Tuesday, June 15, 2010

How many grown-ups does it take to take a 7-year old to the doctor?

The answer is: 3! One to drive, one to translate, and one to act in place of the mother. All because of a little cold....

Let's go back. This was the first week after my brother had arrived in Astana, so sometime in late February or early March. He still didn't have a phone that worked in Kazakstan.

Sophia had been complaining that she couldn't hear out of her right ear, but being the lovely mother that I am, I had been ignoring it. Finally I decided that I ought to at least see the school nurse about it. That should be easy and simple enough, right?

So I grabbed my assistant and we went to the nurse, who looked at her and said she should see a doctor. As far as I can tell, the doctors in Kazakstan work out of hospitals, so really, she was telling me to take her to the hospital. She recommended a hospital that is rather far away (if you go by bus), and she said she'd call and get me an appointment time. It was Friday, and the hospital would be closed the next day, so she seemed to think that it was important that we go that day. But I had 6 lessons on Fridays and didn't want to miss them!

I found the vice principal and told him that I might have to leave early to take Sophia to the hospital, and then I remembered my brother. Why had I brought him to Kazakhstan if not for moments like this one?

So I called the house phone. No answer. I emailed him. Then I facebooked him. A quick message on his wall, "If you get this, check your email and call the school." I figured it was the quickest way to get in touch wih him. However, it alarmed several people on several continents, wanting to know what was wrong, and when my brother wrote that it was because he had to take Sophia to the hospital, another brother panicked. What was wrong with Sophia?!

(That weekend, we went to Artyom and I bought myself a nicer phone and gave my other phone to my brother. So we would no longer need facebook to find each other.)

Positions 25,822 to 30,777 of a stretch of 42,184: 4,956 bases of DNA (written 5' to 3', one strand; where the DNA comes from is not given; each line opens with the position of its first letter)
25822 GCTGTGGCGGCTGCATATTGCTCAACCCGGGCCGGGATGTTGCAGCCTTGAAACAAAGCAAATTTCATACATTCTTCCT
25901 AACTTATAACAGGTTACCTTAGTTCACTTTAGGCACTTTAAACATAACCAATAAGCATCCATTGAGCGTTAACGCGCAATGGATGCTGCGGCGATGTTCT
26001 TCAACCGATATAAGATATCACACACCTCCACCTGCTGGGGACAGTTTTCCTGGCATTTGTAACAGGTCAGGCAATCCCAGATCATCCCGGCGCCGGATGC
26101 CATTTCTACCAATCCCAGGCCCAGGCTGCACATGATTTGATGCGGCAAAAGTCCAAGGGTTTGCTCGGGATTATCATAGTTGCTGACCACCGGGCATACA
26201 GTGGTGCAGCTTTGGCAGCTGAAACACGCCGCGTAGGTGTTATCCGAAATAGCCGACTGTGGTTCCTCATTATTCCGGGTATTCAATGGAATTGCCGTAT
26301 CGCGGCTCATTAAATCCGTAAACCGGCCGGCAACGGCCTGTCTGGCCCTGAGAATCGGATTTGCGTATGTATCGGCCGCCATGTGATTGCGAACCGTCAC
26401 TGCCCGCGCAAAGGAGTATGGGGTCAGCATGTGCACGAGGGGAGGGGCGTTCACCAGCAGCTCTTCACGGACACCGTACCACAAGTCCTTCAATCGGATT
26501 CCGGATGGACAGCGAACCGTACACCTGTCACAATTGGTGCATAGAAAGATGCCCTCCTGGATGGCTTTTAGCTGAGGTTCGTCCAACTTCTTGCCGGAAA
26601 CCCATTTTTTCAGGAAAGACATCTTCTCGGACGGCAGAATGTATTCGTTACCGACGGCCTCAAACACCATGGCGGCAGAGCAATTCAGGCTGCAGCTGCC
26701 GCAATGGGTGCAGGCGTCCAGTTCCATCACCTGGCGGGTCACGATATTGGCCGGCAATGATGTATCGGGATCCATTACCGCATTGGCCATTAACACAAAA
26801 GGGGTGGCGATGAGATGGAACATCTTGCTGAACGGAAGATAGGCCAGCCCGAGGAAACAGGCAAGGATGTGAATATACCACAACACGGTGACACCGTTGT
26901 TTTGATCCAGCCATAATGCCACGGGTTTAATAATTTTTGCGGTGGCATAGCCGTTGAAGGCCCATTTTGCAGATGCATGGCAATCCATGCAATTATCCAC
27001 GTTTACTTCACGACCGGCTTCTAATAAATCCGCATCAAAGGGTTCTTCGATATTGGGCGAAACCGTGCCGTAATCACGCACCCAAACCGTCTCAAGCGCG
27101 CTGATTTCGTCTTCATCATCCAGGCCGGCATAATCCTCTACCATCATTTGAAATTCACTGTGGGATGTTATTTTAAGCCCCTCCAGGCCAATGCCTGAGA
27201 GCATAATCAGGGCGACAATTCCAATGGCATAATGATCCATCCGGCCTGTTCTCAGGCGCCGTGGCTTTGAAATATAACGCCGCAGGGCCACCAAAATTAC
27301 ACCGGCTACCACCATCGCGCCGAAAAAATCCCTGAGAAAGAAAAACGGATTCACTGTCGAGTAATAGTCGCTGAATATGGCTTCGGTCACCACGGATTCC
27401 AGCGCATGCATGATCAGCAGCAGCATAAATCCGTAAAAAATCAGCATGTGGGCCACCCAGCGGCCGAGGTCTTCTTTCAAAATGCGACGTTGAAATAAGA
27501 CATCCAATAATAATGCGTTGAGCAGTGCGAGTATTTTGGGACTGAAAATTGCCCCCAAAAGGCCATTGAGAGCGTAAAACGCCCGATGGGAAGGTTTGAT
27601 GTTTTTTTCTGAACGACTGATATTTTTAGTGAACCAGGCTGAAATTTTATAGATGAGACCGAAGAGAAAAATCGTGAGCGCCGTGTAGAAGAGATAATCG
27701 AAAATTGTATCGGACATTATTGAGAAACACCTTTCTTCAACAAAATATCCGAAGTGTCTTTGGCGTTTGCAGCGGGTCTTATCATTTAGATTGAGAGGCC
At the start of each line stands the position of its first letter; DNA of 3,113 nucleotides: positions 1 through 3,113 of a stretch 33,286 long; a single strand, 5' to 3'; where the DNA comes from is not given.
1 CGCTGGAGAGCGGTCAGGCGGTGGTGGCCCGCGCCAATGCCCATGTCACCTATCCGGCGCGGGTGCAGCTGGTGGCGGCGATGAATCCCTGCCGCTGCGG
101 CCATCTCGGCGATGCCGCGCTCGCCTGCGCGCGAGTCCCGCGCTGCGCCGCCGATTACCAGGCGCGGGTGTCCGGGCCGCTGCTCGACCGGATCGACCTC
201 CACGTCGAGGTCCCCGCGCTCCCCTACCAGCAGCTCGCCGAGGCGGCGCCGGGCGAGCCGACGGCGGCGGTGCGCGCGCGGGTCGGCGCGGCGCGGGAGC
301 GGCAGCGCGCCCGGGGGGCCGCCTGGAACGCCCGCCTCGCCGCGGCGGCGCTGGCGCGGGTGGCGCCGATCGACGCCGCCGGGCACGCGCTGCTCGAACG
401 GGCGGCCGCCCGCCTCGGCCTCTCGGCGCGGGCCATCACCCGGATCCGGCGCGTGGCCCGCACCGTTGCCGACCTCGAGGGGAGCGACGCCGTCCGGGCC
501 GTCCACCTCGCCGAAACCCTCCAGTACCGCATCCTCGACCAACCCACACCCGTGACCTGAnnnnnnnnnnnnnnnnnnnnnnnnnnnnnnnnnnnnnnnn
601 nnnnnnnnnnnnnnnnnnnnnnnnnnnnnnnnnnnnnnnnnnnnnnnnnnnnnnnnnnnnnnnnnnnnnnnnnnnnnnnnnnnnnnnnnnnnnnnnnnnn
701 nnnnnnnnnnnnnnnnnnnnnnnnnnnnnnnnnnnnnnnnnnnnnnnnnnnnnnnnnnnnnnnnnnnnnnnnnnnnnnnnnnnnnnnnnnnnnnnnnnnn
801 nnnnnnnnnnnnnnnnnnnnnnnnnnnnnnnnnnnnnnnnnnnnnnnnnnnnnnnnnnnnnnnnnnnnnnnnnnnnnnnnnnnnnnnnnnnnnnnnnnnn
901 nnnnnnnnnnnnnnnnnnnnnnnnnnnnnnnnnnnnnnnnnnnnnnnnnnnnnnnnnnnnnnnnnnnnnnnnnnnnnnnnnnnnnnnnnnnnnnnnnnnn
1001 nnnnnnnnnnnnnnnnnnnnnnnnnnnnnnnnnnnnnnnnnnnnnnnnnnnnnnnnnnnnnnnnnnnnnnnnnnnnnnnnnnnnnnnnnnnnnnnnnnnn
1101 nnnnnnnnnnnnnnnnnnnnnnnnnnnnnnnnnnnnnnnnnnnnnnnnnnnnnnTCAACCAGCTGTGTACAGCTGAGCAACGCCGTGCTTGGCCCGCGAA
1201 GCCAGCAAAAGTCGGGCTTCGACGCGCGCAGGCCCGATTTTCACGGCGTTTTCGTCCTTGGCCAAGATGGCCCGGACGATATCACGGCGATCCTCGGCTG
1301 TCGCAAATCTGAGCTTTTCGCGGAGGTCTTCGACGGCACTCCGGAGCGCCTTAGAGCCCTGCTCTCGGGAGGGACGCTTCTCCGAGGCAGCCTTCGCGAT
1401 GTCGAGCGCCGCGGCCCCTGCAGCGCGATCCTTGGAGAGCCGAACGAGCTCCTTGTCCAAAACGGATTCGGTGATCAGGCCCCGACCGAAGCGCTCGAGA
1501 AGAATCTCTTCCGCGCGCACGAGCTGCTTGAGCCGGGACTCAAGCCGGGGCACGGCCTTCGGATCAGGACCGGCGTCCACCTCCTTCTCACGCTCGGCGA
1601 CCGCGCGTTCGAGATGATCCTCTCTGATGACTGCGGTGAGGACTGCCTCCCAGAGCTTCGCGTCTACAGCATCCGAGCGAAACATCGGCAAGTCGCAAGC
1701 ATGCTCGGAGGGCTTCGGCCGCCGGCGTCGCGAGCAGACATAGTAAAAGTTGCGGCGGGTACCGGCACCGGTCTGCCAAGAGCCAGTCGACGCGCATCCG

My brother came to the school, we learned from the nurse that we could go to the hospital at any time, the vice principal said he could get the school driver to drive them, and then there was confusion--who would go as the translator? The v.p. had volunteered Sophia's teacher assistant; however she really did not want to go. The two assistants talked to each other, arguing over who would go. In the end, my assistant went.

So, the school driver, my assistant, and my brother all went with Sophia to the doctor, where the diagnosis was--congestion! Three medicines were prescribed, which my brother used the Internet to research. One was Tylenol, one was a pain reliever for the ear (she had no pain in her ear, but I think that was lost in translation), and the other was a nasal spray. I never gave her any of them, however, I learned that the nasal spray--називин, or Nasivin, (brand name Afrin in America)--worked wonders on my nose. (Back in the US, I've tried Afrin with far less impressive results.)

Sophia's fine, of course, and soon, without medication, she could hear in her ear again. And I found one more medicine...

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